Cultivating Competent and Confident Children

Disclosure: This post is sponsored by Our Lady of the Lake.

Cultivating Competent and Confident Children

Our children learn and develop healthy life scoping skills when they’re given enough freedom to fail sometimes.

But helicopter parenting, the tendency to hover and become over-involved in a child’s life, is common among parents today. Well-meaning parents try to protect their child from consequences or failure, but may end up hindering development of their child’s competence and confidence.

We, as parents, need to learn when involving ourselves is a good or a bad thing. Sometimes we have to suppress that innate urge to fix  everything.

Think of it as allowing your children to become the best version of themselves at each stage development: children, teens then young adults. A crucial part of this is letting them problem solve themselves, which helps them feel capable. If things don’t go well, let them try again. This will help aid them in becoming resilient, which is an essential life skill we can help them develop, says Kenneth R. Ginsburg, MD, author of Building Resilience in Children and Teens. Dr. Ginsburg’s books are an amazing tool because they help parents empower their children to grow and learn from life’s setbacks.

It’s important because doing everything for children hinders their growth. It’s like the old expression that it’s better to teach someone to fish rather than feeding them some fish for a day: is easing your child’s difficulty or burden today more valuable than allowing them to gain skills and tools that will empower them to bounce back from setbacks for a lifetime? Of course not. And they don’t effectively learn these crucial life lessons from lectures, ultimatums or constant directives. They learn from experience, trial and error, and watching you navigate your own difficulties.

So, why is it so hard to do this? Why do we go to such lengths to protect our kids from the very experiences that build character? Part of it is our desire to keep them safe, an instinct that does not go away when they reach adolescence and beyond. Most of us have an alarm that goes off when we feel our children may need our help. For example, you might hear that your teen’s friends were drinking or experimenting with drugs. Or when your baby girl, who’s actually 15, tells you she met a boy. Our alarm immediately goes off and we want to guide them to safety and prevent any potential bad decisions. This reaction can be a barrier to positive communication and effective parenting.

Sometimes stepping back, listening, and facilitating your child’s own problem solving is the best solution. This could range from doing nothing to role-playing various scenarios.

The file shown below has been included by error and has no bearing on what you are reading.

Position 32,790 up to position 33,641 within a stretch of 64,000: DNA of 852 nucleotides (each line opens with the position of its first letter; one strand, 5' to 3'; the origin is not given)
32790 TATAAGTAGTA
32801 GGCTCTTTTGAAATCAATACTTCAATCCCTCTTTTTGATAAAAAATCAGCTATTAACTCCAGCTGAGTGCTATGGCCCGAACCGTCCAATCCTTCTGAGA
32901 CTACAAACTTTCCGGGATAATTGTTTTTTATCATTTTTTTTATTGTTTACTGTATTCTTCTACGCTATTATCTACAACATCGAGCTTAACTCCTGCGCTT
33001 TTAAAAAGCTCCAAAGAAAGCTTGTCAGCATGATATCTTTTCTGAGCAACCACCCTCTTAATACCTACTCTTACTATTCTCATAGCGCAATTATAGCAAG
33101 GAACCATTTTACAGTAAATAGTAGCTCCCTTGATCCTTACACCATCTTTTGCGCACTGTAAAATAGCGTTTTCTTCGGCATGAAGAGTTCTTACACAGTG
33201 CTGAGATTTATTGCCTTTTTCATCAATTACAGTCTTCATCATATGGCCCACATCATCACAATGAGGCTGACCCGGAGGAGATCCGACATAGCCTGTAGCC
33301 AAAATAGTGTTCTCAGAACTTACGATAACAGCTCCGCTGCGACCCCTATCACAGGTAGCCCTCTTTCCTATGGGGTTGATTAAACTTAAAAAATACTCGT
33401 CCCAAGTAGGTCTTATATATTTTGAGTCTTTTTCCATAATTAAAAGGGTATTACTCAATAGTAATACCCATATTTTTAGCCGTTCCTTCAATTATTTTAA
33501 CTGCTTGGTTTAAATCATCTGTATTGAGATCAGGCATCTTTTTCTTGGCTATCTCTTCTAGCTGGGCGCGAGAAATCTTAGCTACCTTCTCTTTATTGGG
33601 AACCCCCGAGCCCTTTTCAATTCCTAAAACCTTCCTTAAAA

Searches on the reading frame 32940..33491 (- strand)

Now, obviously if your child is in imminent danger you need to step in appropriately – such as yelling and grabbing your toddler before they fall in a pool, or picking up your intoxicated teen from a party they drove to. There are some effective steps we as parents can take to support our children to become resilient and develop strong coping skills:

  • Celebrate their wins. Give sincere positive feedback when they do something good. Find a few things or positive behaviors every day that your child deserves praise for and tell them how proud you are.
  • Set reasonable expectations. Expectations should focus on the child and not the achievement itself. For example, expect them to work hard and celebrate studying as hard as they could, rather than only celebrating if they make an A.
  • Emphasize their strengths. Identifying strengths is critical in difficult situations. Instead of calling your teen lazy for not cleaning their room, or putting off writing an essay or science project until the last minute, remind them of a situation where they worked hard and achieved a positive result. This reinforces that they are capable and it helps build confidence.

Confidence is critical for children and teens to know their strengths, expand their capabilities and move toward becoming independent and self-reliant young adults. Today, so many forces, intentional and unintentional, work to break down our children’s confidence and personal growth.

We as parents can’t fix everything, but we can try to remove ourselves from being unintentional forces, and resolve to build characteristics in our kids that will help them thrive well into adulthood.

Dr. Battley was recently featured on Our Lady of the Lake Children’s Health podcast ParentingU. He talked with pediatrician Dr. Courtney James about raising young tweens and teens. Listen to that episode HERE.

Dr. Reuben Battley specializes in adolescent medicine at the Pediatric Academic Clinic of Our Lady of the Lake Children’s Health, located at 8415 Goodwood Blvd.



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